Tim Johnson, editor
April 25, 2004
According to the Rules
I can dunk a basketball. No, really. On a regulation goal with a regulation basketball, I can consistently dunk a basketball&ldots;as long as I have my stepladder! Unfortunately, most basketball leagues won't allow my stepladder. I could easily score 100 points per game, but none of the points would count.
The Bible says that, "if anyone competes in athletics, he is not crowned unless he competes according to the rules." (2 Timothy 2:5).
So much is being done in the name of Christ nowadays that seems impressive at first glance, but it is not being accomplished "according to the rules."
Church growth that is a result of church recreation programs, or unrestricted benevolence, or soft preaching, does not count anymore than scoring 100 points in basketball by dunking on a stepladder. We know of a denominational group nearby that has grown in the last 10 years from a handful of members meeting in a trailer to a membership of several hundred that meets in a sprawling complex of brick buildings. To accomplish this growth they've built a fellowship hall, gymnasium, playground and recently an outdoor water fountain in front of their building! Sorry, but it doesn't count. The RULES by which we are to attract and bring people to the Lord were completely ignored. Those rules include living lives that are examples of righteousness (Matthew 5; 1 Peter 2:12) and preaching and teaching the UNADULTERATED word of God. "For we are not as many, which corrupt the word of God&ldots;" (2 Corinthians 2:17). There is no rule that allows for attracting people to Christ by carnal enticements!
At times, we may be tempted to envy the apparent success of denominations or liberal churches that do not mind ignoring the rules. My friends, "Do not let your heart envy sinners, But be zealous for the fear of the LORD all the day" (Proverbs 23:17). In the end, all their points won't count. It's harder to score when you play by the rules, but the victory crown will only be given to those who do so.
by Steve Klein
According to a humorous television commercial, one of the first signs of termite infection in your home is that "everything looks perfectly normal." It is their way of convincing us that a lot of damage can be done before you even notice it. The ad might serve to remind us of problems that can occur in our spiritual house if we do not take protective measures. The very foundation can be destroyed while everything on the outside seems to be normal by the standards of our day. When our lives are comfortably blended into the society we live in, when there is nothing unusual about our moral or religious principles, when our priorities are the same as the great majority of our neighbors, then things are dangerously "normal." The problem is that ''normal'' is a term that is determined by man's standards, and though measuring up to it may provide a degree of comfort here, it falls far short when it comes to laying up treasures in heaven.
Paul warned the Corinthians of some who "measuring themselves by themselves and comparing themselves with themselves, are without understanding." (2 Cor. 10:12.) It is God's yardstick that matters, not that of the "main-stream of society." God has always required His people to be separate (Isa. 52:11; 2 Cor. 6:17 - 7:1) not physically withdrawn, but distinct in conversation and conduct, not fashioned according to the world. (Rom. 12:1,2.) It is a sobering Biblical truth that few will be saved; the majority will enter the broad way that leads to destruction. (Matt. 7: 13, 14.) It is strange, then, that we should be satisfied with attaining a status accepted by society. What value is it, if we lose our souls?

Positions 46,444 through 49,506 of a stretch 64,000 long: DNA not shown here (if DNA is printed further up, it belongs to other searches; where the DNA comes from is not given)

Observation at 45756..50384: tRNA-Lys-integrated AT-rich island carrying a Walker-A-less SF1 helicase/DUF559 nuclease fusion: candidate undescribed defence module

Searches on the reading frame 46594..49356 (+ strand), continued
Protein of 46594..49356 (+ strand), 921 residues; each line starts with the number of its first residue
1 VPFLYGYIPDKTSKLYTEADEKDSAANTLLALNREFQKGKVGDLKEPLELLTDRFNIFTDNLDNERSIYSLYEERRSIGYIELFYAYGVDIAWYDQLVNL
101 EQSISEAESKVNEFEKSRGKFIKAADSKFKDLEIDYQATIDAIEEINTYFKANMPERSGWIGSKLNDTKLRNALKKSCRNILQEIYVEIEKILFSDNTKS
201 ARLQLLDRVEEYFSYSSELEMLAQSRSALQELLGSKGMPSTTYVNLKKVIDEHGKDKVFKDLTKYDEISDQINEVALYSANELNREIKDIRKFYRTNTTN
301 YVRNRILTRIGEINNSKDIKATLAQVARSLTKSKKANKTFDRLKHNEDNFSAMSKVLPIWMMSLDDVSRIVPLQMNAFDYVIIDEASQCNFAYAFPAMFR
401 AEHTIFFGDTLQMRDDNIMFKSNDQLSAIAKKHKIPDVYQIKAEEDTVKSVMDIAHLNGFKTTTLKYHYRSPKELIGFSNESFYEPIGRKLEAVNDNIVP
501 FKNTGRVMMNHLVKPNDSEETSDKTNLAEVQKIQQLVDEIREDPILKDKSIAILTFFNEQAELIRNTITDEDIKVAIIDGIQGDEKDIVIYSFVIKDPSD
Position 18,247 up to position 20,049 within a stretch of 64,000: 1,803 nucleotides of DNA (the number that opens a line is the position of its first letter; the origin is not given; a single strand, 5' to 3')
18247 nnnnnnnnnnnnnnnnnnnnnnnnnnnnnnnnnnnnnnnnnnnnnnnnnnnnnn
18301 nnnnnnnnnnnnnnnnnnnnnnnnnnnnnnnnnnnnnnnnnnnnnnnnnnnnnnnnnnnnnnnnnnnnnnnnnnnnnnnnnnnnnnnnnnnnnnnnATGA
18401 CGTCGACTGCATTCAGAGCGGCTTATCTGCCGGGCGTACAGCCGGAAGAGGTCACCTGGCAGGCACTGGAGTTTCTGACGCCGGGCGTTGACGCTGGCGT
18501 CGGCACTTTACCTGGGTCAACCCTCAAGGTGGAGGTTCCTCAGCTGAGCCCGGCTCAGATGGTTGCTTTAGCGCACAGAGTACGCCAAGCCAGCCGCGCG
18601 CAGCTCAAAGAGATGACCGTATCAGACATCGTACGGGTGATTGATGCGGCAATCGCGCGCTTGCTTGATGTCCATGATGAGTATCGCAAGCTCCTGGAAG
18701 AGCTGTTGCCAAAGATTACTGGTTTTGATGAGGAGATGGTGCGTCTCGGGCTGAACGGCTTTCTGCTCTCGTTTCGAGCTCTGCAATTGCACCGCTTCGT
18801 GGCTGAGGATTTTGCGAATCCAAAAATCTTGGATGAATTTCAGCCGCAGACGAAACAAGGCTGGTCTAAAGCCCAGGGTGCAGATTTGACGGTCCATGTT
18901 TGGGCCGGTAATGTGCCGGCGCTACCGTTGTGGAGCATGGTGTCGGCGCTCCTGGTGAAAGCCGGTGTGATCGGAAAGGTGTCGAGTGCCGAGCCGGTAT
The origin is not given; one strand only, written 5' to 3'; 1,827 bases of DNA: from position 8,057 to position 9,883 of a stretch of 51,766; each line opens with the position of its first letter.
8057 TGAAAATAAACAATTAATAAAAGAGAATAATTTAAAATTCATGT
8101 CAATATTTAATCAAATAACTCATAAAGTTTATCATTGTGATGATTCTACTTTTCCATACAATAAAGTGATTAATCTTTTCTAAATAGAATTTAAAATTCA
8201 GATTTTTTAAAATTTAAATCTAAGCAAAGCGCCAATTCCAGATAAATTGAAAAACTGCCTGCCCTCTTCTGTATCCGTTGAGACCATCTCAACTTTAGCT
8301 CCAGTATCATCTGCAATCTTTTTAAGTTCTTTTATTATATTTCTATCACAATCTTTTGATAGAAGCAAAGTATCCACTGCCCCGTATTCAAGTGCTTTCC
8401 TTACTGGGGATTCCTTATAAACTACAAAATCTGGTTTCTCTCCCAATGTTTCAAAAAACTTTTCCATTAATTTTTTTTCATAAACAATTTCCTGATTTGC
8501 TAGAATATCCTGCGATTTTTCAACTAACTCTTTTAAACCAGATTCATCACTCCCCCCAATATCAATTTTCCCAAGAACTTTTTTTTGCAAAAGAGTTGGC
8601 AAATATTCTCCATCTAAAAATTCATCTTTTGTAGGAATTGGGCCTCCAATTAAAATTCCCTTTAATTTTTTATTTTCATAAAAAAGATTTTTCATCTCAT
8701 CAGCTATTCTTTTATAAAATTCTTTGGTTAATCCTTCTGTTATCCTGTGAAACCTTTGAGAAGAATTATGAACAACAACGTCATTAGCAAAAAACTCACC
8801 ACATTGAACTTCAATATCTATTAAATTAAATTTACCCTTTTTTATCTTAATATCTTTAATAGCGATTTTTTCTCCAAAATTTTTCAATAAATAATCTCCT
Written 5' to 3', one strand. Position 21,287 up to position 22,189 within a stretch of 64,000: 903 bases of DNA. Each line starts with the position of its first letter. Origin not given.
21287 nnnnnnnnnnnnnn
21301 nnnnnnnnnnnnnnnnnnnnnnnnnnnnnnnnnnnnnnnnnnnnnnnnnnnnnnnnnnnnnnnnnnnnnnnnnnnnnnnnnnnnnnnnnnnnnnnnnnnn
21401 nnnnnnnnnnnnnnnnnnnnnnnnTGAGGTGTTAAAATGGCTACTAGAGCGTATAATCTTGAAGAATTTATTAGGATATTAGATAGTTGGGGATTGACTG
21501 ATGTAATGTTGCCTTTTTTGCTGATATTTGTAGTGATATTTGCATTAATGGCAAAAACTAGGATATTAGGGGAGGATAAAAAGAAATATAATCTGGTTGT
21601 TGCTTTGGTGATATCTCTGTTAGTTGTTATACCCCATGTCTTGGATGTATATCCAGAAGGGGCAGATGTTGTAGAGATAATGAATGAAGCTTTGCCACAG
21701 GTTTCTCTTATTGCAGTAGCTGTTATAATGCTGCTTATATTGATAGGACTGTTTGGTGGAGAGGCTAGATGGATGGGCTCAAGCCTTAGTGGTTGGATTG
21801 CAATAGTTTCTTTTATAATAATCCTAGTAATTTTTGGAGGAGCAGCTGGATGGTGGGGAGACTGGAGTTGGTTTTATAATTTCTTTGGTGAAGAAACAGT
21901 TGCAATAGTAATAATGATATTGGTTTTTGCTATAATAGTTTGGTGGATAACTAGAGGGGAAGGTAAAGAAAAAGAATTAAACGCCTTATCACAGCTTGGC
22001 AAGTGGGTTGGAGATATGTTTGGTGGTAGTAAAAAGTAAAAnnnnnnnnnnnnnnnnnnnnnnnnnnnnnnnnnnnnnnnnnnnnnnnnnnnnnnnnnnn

Friend, if your life seems "normal" enough by man's standards, it may be that your spiritual house is caving in. It will not be shored up by man's money or man's tools, but by the Word which framed the worlds. (Heb. 11:3.) The answer is some hon-est, objective study of it, for it is the standard which will judge us. (John 12:48.)
by Larry Walker
A storm swept the ocean off the coast of Scotland. Far out in the black trough of the angry waters a ship had gone to pieces. The lifeboat set out from the shore in the face of what seemed al-most certain disaster, but it came back with all the ship's crew except one. To have taken another in would have meant the sinking of the boat. As they came to shore the leader said, "There's another man! We need volunteers for his rescue, these men are exhausted."
Among those stepping forward was a fine young Scotchman in the very prime of his life. His white-haired Mother came and put her arms around him and said, "Don't go, John, your father perished in a storm at sea. You know that just last year your brother, Bill, went to sea and never came back, and I guess he, too, must have gone down. John, you are the only one left and if you should per-ish what would I do? Don't go, John; your Mother begs you to stay."
He took her arms from about His neck and said: "Mother, I must go; a man is in peril and I would feel like a coward not to go. God will take care of us."
He kissed her cheek and sprang into the boat. Every minute the fury of the storm increased. The elements seemed to vie with each other to see which could do the worst. Down into the trough and up over the waves they went. A whole hour they were gone, and finally, in dim outline they were seen beating their way back. As -they came within hailing distance someone from the shore cried, "Have you found the man?" And standing in the bow of the boat John shouted back, "Yes, we've saved him, and tell my dear old Mother it's brother Bill."